Not only is Lord feeding these “absurd” viewpoints, as fellow CNN commentator Van Jones referred to the last one in particular, and thereby giving credence to them due to his position of relative influence among cable news viewers, but other network personalities and guests must waste time pointing out the ridiculousness of his comments — time that could be better spent along the lines of what Carl Bernstein argues we should be discussing instead. This year alone, other political commentators have had to do all they could not to pull out their own hair trying to argue with Jeffrey Lord on points that really should be beyond debate by now. Robert Reich had, as Sarah K. Burris termed it, a “WTF moment” in reaction to Lord’s assertion that the intelligence community, specifically the CIA and NSA, were conspiring to try to bring down Donald Trump. A few weeks back, Bill Maher had Jeff Lord on his show, and had to shout “Don’t bullshit me!” to stop Lord from insisting that the Russians didn’t interfere in our election. Just the other day, meanwhile, Anderson Cooper was forced to “debate” with Lord on the subject of the Congressional Budget Office finding that some 24 million people stand to lose coverage with the passage of the American Health Care Act, the Republicans’ intended replacement for the Affordable Care Act. Jeff Lord pointed out that the CBO was off significantly in its initial estimate back in 2010 of how many people would be enrolled in a health insurance plan through the ACA by 2017, to which Cooper added context by highlighting the idea that the Office didn’t account for states opting out of the Medicare expansion. You know, because it was dumb of them to do so since it deprived their constituents of valuable federal funding, but these are politicians we’re talking about here, especially on the GOP side. To this Lord replied—and I wish I were making this up:
Right, but that’s my point, Anderson. We don’t know what the weather is going to be. It’s going to snow, but how much? I mean, we don’t know. We don’t trust weathermen, so why should we trust the CBO? Not that they’re not good people, but this is the problem perpetually in Washington.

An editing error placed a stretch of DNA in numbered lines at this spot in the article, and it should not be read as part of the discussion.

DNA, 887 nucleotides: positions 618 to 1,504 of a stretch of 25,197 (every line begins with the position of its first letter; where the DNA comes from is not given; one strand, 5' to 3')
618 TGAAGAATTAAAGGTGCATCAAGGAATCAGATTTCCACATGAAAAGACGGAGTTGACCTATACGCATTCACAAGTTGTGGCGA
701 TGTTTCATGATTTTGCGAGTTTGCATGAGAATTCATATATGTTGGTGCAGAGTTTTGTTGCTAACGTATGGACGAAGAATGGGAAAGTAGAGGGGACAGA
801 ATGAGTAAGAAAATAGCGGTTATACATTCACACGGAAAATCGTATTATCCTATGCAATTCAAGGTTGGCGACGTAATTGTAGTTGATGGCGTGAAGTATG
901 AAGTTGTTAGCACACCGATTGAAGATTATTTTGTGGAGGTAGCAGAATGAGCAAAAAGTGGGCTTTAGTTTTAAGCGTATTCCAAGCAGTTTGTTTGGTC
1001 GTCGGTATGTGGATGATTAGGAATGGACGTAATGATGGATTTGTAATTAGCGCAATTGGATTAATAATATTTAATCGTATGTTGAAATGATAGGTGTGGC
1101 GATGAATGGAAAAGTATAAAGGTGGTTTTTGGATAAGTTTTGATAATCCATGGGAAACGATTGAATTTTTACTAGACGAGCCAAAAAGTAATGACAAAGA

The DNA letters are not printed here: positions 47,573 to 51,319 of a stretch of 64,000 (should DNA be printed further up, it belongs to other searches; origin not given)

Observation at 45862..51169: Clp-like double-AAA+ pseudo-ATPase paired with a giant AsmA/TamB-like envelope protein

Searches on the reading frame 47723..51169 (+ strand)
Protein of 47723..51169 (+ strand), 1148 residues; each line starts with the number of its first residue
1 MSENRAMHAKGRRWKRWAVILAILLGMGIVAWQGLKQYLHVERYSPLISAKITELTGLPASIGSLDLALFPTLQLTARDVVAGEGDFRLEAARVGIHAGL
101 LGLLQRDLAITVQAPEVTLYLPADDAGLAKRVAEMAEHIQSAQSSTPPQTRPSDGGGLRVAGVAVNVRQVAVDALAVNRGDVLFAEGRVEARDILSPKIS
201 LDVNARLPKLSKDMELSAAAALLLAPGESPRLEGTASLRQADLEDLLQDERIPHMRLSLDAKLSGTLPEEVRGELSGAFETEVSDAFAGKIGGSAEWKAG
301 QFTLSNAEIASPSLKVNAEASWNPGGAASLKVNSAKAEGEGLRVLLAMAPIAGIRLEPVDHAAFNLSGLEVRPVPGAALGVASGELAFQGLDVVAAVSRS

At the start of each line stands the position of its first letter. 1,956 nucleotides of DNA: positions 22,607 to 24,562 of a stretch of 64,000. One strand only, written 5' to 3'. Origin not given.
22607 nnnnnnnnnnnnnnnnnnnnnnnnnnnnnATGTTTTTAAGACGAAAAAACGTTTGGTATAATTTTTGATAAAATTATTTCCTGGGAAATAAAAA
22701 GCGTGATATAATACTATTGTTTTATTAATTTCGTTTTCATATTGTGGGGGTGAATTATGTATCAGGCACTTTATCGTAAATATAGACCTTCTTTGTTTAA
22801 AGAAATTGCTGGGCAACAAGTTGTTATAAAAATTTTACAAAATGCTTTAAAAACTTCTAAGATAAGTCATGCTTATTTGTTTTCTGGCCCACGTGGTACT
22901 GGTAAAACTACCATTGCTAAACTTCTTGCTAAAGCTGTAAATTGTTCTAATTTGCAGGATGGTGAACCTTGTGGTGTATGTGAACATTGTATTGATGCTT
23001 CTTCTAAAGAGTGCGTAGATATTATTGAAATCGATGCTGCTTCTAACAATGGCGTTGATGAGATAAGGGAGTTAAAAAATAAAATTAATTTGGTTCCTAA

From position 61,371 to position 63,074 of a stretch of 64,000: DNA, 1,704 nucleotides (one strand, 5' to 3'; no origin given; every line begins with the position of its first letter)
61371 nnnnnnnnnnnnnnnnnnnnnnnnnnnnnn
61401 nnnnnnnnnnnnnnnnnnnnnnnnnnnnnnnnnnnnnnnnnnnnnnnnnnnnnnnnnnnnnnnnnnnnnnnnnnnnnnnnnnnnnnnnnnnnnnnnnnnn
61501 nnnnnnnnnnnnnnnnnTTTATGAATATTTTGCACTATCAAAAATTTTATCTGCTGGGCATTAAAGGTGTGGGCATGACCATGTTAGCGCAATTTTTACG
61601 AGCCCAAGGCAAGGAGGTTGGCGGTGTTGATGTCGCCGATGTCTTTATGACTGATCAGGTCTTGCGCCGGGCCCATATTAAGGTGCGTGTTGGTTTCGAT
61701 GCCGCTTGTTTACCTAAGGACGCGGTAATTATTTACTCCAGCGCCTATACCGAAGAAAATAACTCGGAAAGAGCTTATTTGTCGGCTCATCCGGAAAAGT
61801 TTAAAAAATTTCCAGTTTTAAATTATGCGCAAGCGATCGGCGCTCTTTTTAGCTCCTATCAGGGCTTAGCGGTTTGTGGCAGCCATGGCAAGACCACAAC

Either Jeffrey Lord thinks weather is supremely easy to predict, forecasts of all makes and models are bullshit, or both, or possibly none of it all, but once again, Lord, like his idol Donald Trump, is seeking to undermine public confidence in government departments that contradict the President’s and the GOP’s regressive agenda, and in doing so, is using the inexact nature of statistical models as a means of diminishing math, science, and other subjects requiring sound professional judgment and a substantial degree of education. In other words, Jeff Lord is chumming the waters for the sharks watching at home and following on social media smelling blood in the water with the perception of Donald Trump’s win as a turning of the tide against the liberal elites who so long have been thumbing their noses at working-class America—or at least as they would have it. Not only is this dangerous for the mainstream media’s long-term survival, but as a subset of the cable news circuit, CNN itself is playing with fire by encouraging the “CNN is fake news” crowd and narrative. Down with the MSM! Down with Washington fat cats! Drain the swamp! MAKE AMERICA GREAT AGAIN! Doesn’t anyone else here see a problem for CNN with trotting out Jeffrey Lord—at the very least, a credibility problem?
Kellyanne Conway plays a game of Keep-Away that presents a danger in distracting us from what the rest of the Trump administration and the Republican Party are doing to destroy our country, not to mention making the media look very foolish in trying to make sense of her brand of crazy. Jeffrey Lord is an unflinching sycophant whose knee-jerk defenses of Donald Trump undoubtedly bolster the confidence of other Trump fanatics at home. Perhaps the most dangerous of these kinds of people we haven’t even discussed yet, however, and that they are as brazen as they are is likely a sign of the times and the political-social environment Trump has helped create here in the United States and abroad. I’m talking about unabashed white nationalists and racists, a group of which Representative Steve King, a political figure at the freaking federal level, is a part.
King, a member of the U.S. House of Representatives from the 4th Congressional District in Iowa, recently made headlines when he re-Tweeted Geert Wilders, far-right Dutch politician and founder-leader of the Party for Freedom, which has essentially made exclusionary politics its raison d’être. The Iowa lawmaker added his own commentary—as if Wilders’ original content wasn’t bad enough—declaring that “we can’t restore our civilization with somebody else’s babies.” The media and Democrats alike were quick to pounce on this apparent flagrant violation of American ideals of fraternity and diversity among people of different creeds, races, and walks of life, and even prominent Republicans such as Paul Ryan and Donald Trump via Sean Spicer made apparent attempts to distance themselves from King’s inflammatory remark.